Uniform approach for e-waste
A landmark agreement which has the potential to massively increase recycling of computer equipment from Australian households, and create many jobs, has been announced by The Australian Information Industry Association (AIIA) and the Total Environment Centre (TEC).
The ‘End-of-life Computer Equipment Compact’ comes as Australia’s environment ministers prepare for a key meeting later in May.
“We have to stop the stream of millions of computers and televisions being dumped into landfill,” said Jeff Angel director of the Total Environment Centre. “This compact sets out the principles we want government to build into a proper regulatory regime that covers the entire industry. The environmental benefits are significant.”
Ian Birks, Chief Executive Officer of the AIIA, said: “We are pleased to be working with the environment movement to develop a uniform national approach to the management of electronic waste. There is clearly widespread recognition of this need. We have been pushing for the government to provide a consistent regulatory framework that excludes ‘free riders’ for some time, so that we can confidently roll out a nationwide take-back and recycling scheme.”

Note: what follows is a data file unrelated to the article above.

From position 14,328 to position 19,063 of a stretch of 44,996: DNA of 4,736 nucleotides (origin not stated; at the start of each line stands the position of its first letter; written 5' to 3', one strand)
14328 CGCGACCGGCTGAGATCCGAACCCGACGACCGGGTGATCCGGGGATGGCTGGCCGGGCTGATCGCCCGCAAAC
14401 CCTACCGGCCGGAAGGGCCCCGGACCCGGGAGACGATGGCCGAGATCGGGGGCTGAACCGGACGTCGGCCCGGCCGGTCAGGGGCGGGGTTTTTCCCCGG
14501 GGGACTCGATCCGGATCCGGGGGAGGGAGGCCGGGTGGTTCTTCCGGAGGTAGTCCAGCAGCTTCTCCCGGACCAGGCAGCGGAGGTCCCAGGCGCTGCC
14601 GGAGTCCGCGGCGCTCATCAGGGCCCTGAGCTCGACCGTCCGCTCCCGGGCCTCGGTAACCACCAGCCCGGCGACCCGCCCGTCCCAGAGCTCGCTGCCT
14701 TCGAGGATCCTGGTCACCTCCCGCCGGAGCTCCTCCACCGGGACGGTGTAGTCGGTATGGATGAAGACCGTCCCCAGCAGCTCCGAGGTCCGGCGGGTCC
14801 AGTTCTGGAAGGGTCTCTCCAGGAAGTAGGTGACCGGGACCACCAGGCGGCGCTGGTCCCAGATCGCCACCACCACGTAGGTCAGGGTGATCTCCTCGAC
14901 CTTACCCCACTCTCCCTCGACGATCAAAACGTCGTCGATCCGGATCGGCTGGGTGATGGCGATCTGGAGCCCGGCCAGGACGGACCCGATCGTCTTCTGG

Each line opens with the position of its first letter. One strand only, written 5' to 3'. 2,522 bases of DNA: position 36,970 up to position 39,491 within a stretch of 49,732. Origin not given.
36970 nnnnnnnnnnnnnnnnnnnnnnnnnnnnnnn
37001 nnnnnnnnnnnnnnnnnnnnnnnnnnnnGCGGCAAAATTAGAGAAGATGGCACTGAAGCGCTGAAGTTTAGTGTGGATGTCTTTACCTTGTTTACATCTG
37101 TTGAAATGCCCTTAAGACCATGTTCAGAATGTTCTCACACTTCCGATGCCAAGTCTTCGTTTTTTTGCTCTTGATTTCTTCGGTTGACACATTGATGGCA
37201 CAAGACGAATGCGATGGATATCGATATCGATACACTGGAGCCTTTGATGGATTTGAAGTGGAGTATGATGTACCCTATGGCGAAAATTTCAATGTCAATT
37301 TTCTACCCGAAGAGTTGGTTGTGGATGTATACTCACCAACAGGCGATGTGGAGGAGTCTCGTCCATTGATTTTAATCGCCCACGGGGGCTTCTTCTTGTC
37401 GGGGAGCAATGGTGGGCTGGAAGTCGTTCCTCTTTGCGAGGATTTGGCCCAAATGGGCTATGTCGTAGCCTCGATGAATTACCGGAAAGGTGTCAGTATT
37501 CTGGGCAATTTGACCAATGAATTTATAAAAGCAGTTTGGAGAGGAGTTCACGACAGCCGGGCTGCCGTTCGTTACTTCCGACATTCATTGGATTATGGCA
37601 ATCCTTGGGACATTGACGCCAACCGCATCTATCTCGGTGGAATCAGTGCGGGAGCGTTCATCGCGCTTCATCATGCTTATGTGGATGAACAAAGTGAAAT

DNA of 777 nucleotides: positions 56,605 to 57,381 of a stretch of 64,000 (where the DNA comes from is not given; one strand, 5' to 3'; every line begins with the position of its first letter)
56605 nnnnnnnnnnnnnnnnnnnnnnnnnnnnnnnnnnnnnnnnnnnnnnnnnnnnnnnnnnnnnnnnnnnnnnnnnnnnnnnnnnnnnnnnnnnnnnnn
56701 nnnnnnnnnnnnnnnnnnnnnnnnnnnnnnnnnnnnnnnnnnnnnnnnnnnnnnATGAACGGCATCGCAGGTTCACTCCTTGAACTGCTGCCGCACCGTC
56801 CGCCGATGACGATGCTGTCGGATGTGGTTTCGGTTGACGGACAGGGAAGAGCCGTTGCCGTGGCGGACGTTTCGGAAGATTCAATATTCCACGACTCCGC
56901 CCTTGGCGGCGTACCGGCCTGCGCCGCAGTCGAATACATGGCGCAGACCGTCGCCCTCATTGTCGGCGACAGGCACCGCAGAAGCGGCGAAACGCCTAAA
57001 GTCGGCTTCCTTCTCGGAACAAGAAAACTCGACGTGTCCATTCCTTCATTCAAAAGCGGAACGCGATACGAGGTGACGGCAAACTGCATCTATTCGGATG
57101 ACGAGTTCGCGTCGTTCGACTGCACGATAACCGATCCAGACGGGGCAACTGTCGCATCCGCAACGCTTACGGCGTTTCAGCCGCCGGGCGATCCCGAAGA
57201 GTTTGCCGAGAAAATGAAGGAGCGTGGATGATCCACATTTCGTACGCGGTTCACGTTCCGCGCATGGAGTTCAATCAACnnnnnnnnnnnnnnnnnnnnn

Both groups said a computer and television recycling scheme would create jobs in the push for a green economy.
“Industry and green groups agree on principles and are calling for action, and the government needs to catch up,” said Angel. “But the situation can be fixed when the Environment Ministers meet in Hobart on 22 May.”
Ian McAlister, Executive Director of the Consumer Electronics Suppliers Association, whose membership includes the majority of television manufacturers, agreed.
“It is accepted across industry that we want to do the right thing on end-of-life product stewardship, but we do need government help. We need it to provide a framework that ensures that all suppliers, not just the ‘good guys’, do the right thing.
“This compact is a powerful call to government for action, which we wholeheartedly support,” said McAlister.
The compact is also supported by Environment Victoria and Clean Up Australia.
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